Dec 15, 2009, 05:44AM

The Rock Princess and the Pop Rebel

Hayley Williams of Paramore and Demi Lovato make the same kind of music, so why aren’t they played on the same radio stations?

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Let’s talk about two young women that have both dented the pop charts with hit albums in the past few months. One of them is a singer who’s an old family friend of Miley Cyrus, and has spoken publicly about her Christian faith and love of pop music. The other is a singer and guitarist who’s an avowed heavy metal fan, and has made tabloid headlines with her alleged tendency to cut herself.

The singers I just described are Williams of the emo band Paramore, and Disney Channel darling Lovato. But here’s the twist: Rock star Williams is the wholesome, pious friend of Cyrus, and pop princess Lovato is the (supposed) cutter who likes to bang her head to black metal. In July, Lovato’s sophomore album Here We Go Again debuted at #1 on the Billboard charts, and Paramore’s third album brand new eyes splashed at #2 in September. They both make the same kind of music, a polished brand of guitar-driven pop/rock, and sing in voices that can soar with melody, but carry the nasal Valley affectations of a modern teenage girl. But Paramore is a champion of the alternative rock chart, where they’ve scored four top 10 singles, whereas Lovato gets her heaviest rotation on Radio Disney. Obviously, there’s some kind of disconnect here that goes well beyond music.

Ultimately, it’s all about their respective career paths and their presentation. Both released their debut albums at the age of 16. Williams formed Paramore with a few high school friends, and signed to Fueled By Ramen, the independent label that launched the careers of bands like Fall Out Boy. Lovato, who’d been a child actress since the age of six, released her debut Don’t Forget on Hollywood Records last year after appearing in several Disney Channel programs, including the movie Camp Rock.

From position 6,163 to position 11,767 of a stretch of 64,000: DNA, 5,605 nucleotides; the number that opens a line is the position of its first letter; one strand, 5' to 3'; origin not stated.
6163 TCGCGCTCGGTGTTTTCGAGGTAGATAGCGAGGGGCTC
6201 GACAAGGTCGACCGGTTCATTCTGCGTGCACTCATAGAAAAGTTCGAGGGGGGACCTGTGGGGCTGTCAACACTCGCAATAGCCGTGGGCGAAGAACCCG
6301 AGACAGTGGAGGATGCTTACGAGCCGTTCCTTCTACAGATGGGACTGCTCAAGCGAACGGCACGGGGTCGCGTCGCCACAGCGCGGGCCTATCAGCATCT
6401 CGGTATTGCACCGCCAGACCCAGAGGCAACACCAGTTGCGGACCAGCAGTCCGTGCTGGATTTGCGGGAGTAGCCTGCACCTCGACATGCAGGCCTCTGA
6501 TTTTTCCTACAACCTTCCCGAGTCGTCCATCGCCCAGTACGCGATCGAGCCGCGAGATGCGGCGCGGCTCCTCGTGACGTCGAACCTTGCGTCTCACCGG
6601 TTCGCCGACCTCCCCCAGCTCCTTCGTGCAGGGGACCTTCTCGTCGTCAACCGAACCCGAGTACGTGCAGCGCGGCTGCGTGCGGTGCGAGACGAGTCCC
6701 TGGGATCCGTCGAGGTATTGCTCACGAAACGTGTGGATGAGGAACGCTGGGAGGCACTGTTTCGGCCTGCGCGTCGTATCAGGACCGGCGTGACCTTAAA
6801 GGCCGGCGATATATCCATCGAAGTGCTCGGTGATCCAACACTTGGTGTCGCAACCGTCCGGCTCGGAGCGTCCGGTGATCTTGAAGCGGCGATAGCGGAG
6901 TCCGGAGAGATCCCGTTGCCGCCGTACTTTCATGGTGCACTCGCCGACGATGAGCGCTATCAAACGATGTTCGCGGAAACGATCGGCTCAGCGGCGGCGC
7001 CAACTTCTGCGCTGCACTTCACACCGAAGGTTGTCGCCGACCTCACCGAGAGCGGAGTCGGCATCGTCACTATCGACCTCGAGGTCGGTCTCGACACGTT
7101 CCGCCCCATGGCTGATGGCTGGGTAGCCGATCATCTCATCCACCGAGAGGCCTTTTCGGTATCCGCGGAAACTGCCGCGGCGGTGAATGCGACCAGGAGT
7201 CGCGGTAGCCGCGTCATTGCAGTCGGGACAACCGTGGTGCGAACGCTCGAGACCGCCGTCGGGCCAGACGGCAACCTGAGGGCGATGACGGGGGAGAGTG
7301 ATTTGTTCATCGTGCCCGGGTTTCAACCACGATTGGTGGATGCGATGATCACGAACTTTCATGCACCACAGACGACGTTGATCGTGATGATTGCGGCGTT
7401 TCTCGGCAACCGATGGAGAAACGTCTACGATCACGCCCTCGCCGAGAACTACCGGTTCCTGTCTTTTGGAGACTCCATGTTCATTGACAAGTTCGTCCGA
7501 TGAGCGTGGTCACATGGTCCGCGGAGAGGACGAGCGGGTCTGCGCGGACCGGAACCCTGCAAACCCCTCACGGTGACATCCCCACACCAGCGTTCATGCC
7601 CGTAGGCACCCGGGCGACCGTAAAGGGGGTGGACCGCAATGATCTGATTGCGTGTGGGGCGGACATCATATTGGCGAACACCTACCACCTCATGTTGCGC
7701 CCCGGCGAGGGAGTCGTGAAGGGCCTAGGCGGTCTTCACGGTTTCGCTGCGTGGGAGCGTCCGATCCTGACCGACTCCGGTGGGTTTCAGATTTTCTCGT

Williams, now 20, writes songs with her Paramore bandmates, a bunch of scruffy-looking young guys with angular haircuts. Lovato, 17, got help from fellow teen idols the Jonas Brothers writing her first album, and has since worked with a number of other music industry pros and established stars like John Mayer. Williams is known for her mane of hair, dyed a bright shade of orange, while Lovato has an unfortunate tendency to wear dorky-looking vests and hats that bring to mind Mayim Bialik of Blossom, and stars in a Disney sitcom called Sunny With A Chance that’s itself about as cheesy as Blossom. The teen pop hit factory churned out Lovato’s two albums 10 months apart, while Paramore tours relentlessly for two years between each album. Lovato tours with American Idol pipsqueak David Archuleta, while Paramore goes out on the Warped Tour.

But this is less about the careers of these two women than it is about the trajectories of punk pop, and pop music as a whole over the past decade. Ten years ago, Blink 182 got onto TRL by lampooning boy bands like the Backstreet Boys in the “All The Small Things” video, and ended up with much of the same teenybopper audience they were mocking.

From there, popular emo and punk bands have become more and more polished and MTV-ready, and pop starlets have begun picking up guitars and sneering more. That trend started with Avril Lavigne in 2002, but ever since Kelly Clarkson’s “Since U Been Gone” in 2004, chugging riffs and big rock choruses have been the sound of choice for more female pop singers than, say, the crisp techno pop that Britney Spears still makes. Punk and pop have been meeting each other halfway for so long it’s difficult to distinguish between the two.

Regardless of how you categorize them, however, brand new eyes and Here We Go Again are two of the best major label rock albums of the year, and any fan of one should enjoy the other. Another thing Williams and Lovato have in common is that they’re not quite at the top of their respective field. Paramore is neither the biggest emo crossover story in recent years nor have they reached the multi-platinum heights of many other female-fronted rock acts like No Doubt or Evanescence. And Lovato isn’t nearly as big a tween phenomenon as Miley or Taylor Swift. But they both deserve to get bigger and bigger, and I hope that as they do, they and their fan bases will realize the common ground between them.


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